Essays Archives - Page 2 of 104 - The Millions
April 5, 2017
At his most powerful, the Sad Flâneur lays bare the relationship between capitalism and depression.
March 30, 2017
by Ted Gioia
During the first hundred pages, you might even assume that this is a comic novel. But as the tragedy of Pnin’s life unfolds, in flashbacks and reminiscences, the reader is shocked into a deeper awareness of the reality of the refugee’s life in exile.
March 29, 2017
by M.C. Mah
The Unethical Appeal may be used to lie, rile, and show contempt for the very reaction it seeks. It longs to drink “Liberal tears.” Recent, though hardly unfamiliar, the Unethical Appeal is the primary rhetorical style of the new administration.
March 27, 2017
Eliot delivers the ruins. O’Connor preserves them, navigates them, and then, inspired by Catholicism, discovers in them an original form of grace.
March 24, 2017
by Bill Morris
My inventory led to an unassailable conclusion: not all that much has changed in my lifetime, really, and certainly not in the fundamental ways my grandfather’s day-to-day life changed.
March 23, 2017
When I started to dance again I insisted silently to myself it was just about the money, but the moment I stepped back in the club, the moment I slithered into my favorite piece of sheer pink lingerie, brushed black mascara onto my eyelashes, and slipped into my eight-inch platform shoes, I felt relieved. I felt home. I was addicted.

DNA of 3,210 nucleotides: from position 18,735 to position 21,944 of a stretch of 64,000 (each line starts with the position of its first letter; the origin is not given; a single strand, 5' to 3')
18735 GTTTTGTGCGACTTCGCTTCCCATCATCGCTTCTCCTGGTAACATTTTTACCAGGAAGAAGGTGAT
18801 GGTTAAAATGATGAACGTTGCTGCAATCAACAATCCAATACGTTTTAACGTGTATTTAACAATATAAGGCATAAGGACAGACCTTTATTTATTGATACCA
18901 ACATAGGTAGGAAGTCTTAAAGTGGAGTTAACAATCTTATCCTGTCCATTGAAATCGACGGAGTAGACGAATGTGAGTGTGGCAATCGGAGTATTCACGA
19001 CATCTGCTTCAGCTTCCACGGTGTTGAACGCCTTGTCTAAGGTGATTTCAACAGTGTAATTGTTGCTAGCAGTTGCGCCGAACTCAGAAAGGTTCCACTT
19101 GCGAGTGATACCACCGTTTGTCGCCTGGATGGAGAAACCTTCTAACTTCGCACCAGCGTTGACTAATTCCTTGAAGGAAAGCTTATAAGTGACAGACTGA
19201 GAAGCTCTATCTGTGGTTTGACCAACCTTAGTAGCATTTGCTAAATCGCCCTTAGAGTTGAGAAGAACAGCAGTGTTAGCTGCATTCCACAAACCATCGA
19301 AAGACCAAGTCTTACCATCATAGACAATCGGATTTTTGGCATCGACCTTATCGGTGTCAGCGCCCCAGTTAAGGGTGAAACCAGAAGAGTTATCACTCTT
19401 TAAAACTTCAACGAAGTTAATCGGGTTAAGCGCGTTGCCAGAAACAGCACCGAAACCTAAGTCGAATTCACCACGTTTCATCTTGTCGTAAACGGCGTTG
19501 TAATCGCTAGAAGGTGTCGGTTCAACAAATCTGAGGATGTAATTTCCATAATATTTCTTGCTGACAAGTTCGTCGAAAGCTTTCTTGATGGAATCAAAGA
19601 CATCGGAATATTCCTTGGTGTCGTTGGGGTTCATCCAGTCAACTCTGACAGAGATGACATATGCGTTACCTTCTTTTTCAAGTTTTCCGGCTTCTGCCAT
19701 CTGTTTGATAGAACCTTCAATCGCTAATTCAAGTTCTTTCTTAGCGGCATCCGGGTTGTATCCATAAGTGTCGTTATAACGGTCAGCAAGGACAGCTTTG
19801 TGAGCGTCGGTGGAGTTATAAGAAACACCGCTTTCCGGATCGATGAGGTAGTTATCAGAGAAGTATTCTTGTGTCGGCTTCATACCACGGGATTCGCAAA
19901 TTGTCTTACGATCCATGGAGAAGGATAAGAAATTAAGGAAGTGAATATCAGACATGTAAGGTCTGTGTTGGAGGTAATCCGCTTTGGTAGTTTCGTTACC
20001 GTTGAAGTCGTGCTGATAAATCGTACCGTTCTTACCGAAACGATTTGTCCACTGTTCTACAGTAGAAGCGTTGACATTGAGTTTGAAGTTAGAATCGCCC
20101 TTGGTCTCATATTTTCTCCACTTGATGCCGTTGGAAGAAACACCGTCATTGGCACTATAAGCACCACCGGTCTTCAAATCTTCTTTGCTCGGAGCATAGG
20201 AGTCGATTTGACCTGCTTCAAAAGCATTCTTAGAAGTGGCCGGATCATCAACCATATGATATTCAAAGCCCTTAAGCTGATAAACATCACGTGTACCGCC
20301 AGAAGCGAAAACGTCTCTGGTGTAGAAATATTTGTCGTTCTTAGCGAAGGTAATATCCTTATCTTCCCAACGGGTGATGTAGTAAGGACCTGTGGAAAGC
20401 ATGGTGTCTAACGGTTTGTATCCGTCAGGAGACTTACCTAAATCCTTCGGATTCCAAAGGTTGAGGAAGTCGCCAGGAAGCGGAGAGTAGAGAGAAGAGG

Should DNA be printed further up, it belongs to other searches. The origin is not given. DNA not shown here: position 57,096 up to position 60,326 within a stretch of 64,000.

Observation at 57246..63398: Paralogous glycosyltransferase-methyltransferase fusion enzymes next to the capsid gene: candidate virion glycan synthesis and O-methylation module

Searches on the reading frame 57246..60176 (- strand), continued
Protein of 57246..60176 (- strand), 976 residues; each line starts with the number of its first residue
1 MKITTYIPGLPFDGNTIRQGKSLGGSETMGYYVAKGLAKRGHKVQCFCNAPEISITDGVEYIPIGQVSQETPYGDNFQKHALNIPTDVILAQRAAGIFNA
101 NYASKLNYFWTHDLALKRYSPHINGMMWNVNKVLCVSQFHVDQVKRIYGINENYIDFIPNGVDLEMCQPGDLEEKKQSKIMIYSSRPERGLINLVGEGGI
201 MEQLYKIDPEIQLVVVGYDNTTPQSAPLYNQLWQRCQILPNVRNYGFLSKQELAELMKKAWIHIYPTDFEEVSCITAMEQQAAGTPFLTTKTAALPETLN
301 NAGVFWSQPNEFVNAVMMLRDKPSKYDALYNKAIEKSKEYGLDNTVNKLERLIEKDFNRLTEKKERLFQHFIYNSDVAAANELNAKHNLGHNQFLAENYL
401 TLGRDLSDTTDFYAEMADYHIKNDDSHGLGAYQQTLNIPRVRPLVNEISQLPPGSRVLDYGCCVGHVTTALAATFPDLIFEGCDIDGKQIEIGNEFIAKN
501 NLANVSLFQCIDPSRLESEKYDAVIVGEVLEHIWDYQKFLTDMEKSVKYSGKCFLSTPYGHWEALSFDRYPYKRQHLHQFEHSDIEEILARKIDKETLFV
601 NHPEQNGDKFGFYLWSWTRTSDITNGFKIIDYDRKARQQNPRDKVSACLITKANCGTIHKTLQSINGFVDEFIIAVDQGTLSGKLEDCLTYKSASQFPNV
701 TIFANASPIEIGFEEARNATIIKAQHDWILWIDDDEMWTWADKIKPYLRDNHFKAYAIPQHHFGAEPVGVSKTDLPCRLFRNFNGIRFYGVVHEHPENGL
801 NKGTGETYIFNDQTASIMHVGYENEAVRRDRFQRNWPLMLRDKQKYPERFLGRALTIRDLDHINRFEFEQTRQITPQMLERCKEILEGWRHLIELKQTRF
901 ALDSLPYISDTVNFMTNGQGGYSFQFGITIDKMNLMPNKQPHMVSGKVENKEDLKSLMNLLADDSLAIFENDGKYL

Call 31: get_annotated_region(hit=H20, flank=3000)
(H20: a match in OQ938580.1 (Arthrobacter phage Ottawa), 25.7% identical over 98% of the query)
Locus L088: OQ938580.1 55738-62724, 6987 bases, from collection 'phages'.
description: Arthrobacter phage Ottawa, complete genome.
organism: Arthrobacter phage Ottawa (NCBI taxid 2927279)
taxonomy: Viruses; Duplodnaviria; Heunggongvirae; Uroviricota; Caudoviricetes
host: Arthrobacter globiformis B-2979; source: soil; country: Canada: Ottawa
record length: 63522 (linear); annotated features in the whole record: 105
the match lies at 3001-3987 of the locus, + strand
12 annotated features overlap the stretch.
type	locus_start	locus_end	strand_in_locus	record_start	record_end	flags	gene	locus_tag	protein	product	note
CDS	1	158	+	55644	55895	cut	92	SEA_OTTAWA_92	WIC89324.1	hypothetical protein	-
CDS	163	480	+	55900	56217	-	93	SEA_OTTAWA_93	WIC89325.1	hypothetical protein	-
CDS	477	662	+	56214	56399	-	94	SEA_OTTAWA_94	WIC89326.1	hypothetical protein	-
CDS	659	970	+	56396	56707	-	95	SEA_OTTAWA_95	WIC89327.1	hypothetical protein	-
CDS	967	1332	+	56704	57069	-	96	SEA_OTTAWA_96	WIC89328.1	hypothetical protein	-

March 21, 2017
After all the humorous huffing and puffing, all the tricks and traps and underhand maneuvers on the author’s part, the forewords exist, after all, to locate the English-language versions of Nabokov’s books within the context of a person in exile.
March 20, 2017
by Tim Weed
In Havana, the spirit of Hemingway endures, much like the architecture of the city itself, a fading reminder of what was and what might have been.
March 16, 2017
The Transcendentalists wrote to bring light and hope to the world; Poe showed that light makes shadows.
March 15, 2017
God may have His opinions, but in literature — as in life — human judgment and stigma seem to prevail.